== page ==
There are no specific studies on the streams of the Other Petroleum Gases category but data are available on the main component substances(C1-C4 alkanes and propene). Across species, most component gases in this category show low acute inhalation toxicity; indeed, they are practically nontoxic for single exposures below their lower flammability limit, most of which range between 1.8-2.4%, circa 34,000 – 42,000 mg/m3. Asphyxiation (as a consequence of oxygen deficiency) is a potential risk at high dose levels (far exceeding their lower flammability limit) of petroleum gases. Propane and butane can also cause CNS depression. Isobutane and butane are reported to cause cardiac sensitisation and cardiovascular effects (rapidly reversible if exposure ceases). Intentional inhalation of butane can cause euphoria, disinhibition, hallucinations, ataxia, nausea, convulsions, coma, tinnitus, cardiac arrhythmias, respiratory depression, and even death. Death may ensue by direct cardiac toxicity (arrhythmias) or central nervous system toxicity (respiratory depression) or indirectly by hypoxia, aspiration of vomit or trauma. There is no significant difference, across species, in the effects of propene or at the concentrations at which anaesthesia occurs (approx 40% propene: 688,000 mg/m3).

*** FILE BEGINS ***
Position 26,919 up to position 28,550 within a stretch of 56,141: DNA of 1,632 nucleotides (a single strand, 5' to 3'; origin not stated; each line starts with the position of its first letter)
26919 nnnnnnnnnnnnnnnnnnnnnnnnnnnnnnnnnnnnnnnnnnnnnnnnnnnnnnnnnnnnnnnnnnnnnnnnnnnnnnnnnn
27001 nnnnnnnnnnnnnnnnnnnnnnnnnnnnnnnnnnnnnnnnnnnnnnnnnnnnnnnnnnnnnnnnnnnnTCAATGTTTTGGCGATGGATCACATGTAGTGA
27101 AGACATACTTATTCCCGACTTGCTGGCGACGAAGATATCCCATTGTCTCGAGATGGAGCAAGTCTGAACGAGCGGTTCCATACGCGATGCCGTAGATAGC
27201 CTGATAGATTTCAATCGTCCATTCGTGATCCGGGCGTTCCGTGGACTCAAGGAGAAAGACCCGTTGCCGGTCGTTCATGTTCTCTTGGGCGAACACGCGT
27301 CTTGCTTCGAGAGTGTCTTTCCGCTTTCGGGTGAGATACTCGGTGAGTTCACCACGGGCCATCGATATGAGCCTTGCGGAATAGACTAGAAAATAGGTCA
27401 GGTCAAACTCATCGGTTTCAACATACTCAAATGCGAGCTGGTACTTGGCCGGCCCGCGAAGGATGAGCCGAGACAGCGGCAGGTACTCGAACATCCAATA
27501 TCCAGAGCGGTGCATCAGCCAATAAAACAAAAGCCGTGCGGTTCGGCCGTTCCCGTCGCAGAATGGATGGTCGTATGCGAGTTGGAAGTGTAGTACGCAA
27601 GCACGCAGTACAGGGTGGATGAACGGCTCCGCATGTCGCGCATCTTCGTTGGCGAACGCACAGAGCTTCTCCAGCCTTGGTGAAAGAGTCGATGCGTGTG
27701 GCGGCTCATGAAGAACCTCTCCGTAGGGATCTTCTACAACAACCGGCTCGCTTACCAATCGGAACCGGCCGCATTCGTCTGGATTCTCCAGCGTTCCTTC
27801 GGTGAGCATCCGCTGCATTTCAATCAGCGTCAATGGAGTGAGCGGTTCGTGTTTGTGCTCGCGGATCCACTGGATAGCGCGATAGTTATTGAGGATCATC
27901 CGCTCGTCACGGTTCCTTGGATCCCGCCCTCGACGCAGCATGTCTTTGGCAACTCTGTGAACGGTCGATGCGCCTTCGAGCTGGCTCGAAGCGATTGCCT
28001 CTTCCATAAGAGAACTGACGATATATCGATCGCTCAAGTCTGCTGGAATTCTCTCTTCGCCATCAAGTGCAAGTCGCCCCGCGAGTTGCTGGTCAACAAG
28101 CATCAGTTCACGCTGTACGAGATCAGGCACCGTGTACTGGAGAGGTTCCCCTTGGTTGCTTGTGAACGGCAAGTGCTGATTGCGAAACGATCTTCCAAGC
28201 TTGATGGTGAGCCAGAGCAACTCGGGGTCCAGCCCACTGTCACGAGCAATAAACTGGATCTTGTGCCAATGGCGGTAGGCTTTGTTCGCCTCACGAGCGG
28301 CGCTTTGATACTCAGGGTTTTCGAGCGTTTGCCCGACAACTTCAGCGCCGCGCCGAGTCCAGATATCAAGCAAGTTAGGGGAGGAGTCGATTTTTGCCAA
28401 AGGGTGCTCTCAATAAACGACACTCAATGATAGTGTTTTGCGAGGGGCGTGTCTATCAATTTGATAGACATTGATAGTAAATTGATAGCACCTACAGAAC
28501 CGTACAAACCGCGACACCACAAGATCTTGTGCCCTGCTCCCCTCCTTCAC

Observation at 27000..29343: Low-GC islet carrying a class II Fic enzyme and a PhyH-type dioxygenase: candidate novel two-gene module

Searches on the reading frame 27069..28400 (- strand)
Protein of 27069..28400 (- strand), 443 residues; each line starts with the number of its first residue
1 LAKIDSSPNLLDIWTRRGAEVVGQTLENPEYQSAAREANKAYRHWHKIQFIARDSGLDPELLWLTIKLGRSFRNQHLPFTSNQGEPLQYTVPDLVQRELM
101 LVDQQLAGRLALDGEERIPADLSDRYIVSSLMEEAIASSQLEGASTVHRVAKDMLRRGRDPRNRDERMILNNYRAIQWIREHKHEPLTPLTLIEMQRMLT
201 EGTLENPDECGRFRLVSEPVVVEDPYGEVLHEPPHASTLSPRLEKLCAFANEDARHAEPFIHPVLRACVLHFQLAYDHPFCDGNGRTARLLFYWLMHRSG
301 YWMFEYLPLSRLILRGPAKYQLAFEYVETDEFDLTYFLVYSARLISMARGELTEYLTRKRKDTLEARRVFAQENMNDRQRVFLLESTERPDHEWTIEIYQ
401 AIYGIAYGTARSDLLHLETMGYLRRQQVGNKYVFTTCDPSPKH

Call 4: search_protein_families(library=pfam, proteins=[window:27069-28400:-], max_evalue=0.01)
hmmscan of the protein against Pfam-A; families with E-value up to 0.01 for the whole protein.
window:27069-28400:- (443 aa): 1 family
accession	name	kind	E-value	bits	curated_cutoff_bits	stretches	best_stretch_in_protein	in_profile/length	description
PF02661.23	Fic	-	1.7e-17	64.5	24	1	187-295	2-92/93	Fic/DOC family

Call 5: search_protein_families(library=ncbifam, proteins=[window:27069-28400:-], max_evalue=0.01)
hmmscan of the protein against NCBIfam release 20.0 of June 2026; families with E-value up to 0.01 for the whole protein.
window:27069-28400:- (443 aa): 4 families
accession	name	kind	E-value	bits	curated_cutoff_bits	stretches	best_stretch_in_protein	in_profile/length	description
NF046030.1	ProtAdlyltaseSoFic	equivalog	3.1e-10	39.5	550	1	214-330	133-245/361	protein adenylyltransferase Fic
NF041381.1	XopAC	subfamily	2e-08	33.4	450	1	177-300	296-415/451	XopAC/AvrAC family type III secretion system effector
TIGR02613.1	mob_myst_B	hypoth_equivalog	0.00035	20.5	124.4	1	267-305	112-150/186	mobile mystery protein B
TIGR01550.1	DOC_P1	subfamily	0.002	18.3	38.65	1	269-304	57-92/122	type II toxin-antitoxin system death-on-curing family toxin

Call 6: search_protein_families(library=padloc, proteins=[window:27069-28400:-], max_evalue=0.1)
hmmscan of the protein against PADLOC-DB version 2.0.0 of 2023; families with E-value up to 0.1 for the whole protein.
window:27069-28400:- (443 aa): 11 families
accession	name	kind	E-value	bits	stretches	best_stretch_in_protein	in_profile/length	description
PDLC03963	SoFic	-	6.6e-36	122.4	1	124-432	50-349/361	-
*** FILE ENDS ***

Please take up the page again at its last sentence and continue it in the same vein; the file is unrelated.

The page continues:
The mammalian toxicity effects of this category will be not driven by the content of benzene as the latter is present at levels of <0.3%. However, Other Petroleum Gas streams may contain carbon monoxide and/or hydrogen sulphide, levels of which could trigger classification.

 

Carbon Monoxide CAS number 630-08-0

(Classification: EU-R23; GHS/CLP - Cat 3 H331)